What Will This Winter’s La Nina Bring To Snow Country?

In a La Nina year, the jet stream typically gets bent south, bringing cold air to southern Canada/nothern US. Credit: NOAA/NWS
In a La Nina year, the polar jet stream typically gets bent south, bringing cold air to southern Canada/northern US.
Credit: NOAA/NWS

El Nino, the inflow of warm water in the east/central tropical Pacific, has faded away.  The El Nino event which started in March 2015 and lasted until early 2016 was one of the warmest in the past 30 years.  You know the result: Lots of snow in the West, not so much in the East.

This year, the National Weather Service’s Climate Prediction Center is reporting those warm waters off Peru have cooled off.  In fact, the June surface water temperature is even cooler than they were in May this year. So, in El Nino’s place comes La Nina.  She can cause as much mischief with the weather as her brother.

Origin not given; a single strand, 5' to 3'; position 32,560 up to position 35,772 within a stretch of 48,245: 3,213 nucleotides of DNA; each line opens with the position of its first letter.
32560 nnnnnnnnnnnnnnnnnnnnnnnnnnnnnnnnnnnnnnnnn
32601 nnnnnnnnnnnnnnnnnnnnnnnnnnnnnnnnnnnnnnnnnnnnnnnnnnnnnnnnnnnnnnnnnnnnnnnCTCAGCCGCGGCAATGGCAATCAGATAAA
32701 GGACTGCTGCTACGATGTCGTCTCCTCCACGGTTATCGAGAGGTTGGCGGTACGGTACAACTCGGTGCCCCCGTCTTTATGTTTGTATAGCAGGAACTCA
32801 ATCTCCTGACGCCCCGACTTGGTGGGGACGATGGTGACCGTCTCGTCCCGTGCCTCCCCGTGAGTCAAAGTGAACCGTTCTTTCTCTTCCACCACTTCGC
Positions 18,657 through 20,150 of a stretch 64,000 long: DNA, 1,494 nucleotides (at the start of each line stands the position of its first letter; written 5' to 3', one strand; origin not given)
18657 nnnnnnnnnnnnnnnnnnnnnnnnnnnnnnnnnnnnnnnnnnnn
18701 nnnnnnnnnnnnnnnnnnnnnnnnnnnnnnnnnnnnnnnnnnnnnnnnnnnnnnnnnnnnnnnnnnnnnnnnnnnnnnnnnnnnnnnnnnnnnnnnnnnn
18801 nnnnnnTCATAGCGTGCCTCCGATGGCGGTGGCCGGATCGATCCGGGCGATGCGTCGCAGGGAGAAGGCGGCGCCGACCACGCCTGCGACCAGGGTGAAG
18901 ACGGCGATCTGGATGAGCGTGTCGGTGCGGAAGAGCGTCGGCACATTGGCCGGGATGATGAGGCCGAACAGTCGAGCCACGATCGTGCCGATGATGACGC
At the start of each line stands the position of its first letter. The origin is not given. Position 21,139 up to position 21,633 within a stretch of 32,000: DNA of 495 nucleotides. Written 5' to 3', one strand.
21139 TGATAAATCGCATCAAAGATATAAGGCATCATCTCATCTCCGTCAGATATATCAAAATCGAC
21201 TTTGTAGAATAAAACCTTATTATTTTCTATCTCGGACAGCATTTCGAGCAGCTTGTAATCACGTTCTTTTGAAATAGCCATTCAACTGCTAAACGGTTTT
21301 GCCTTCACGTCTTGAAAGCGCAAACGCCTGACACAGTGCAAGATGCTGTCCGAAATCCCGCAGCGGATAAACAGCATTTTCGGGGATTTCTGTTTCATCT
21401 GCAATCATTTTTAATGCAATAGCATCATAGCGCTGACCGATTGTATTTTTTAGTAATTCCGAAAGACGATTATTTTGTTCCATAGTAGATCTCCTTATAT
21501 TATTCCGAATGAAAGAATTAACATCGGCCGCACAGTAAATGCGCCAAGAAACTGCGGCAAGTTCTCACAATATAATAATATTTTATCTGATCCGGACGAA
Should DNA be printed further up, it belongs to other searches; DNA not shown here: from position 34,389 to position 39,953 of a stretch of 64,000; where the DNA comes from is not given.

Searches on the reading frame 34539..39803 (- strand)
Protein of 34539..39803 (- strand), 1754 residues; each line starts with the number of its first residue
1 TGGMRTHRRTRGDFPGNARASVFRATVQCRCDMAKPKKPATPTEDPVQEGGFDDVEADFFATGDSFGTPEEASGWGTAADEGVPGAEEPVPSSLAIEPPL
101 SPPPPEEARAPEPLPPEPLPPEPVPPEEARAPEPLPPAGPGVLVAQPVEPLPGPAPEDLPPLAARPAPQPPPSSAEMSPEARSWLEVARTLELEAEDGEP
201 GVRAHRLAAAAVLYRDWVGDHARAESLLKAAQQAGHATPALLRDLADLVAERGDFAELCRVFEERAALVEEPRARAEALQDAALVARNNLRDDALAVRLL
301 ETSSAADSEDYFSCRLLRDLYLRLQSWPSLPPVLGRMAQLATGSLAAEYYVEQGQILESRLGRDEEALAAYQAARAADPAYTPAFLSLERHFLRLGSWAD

Briefly, La Nina causes the polar jet stream to move southward, bringing colder temperatures than normal to the northern US and most of Canada. On the other hand, temps are typically warmer in the Southwest and southern plains. As for precipitation, La Nina usually brings wet weather to the upper US and Canada and drier weather in a band that goes across the southern half of the US.

Ergo, cold temperatures plus wet weather equal more potential snow in the northern band (including New England, Hallelujah!) and not so much in the southern half.

Remember, this is a prediction and not a forecast.  Don’t book your vacation plans yet.

Stay tuned, we will be watching winter predictions as they develop.

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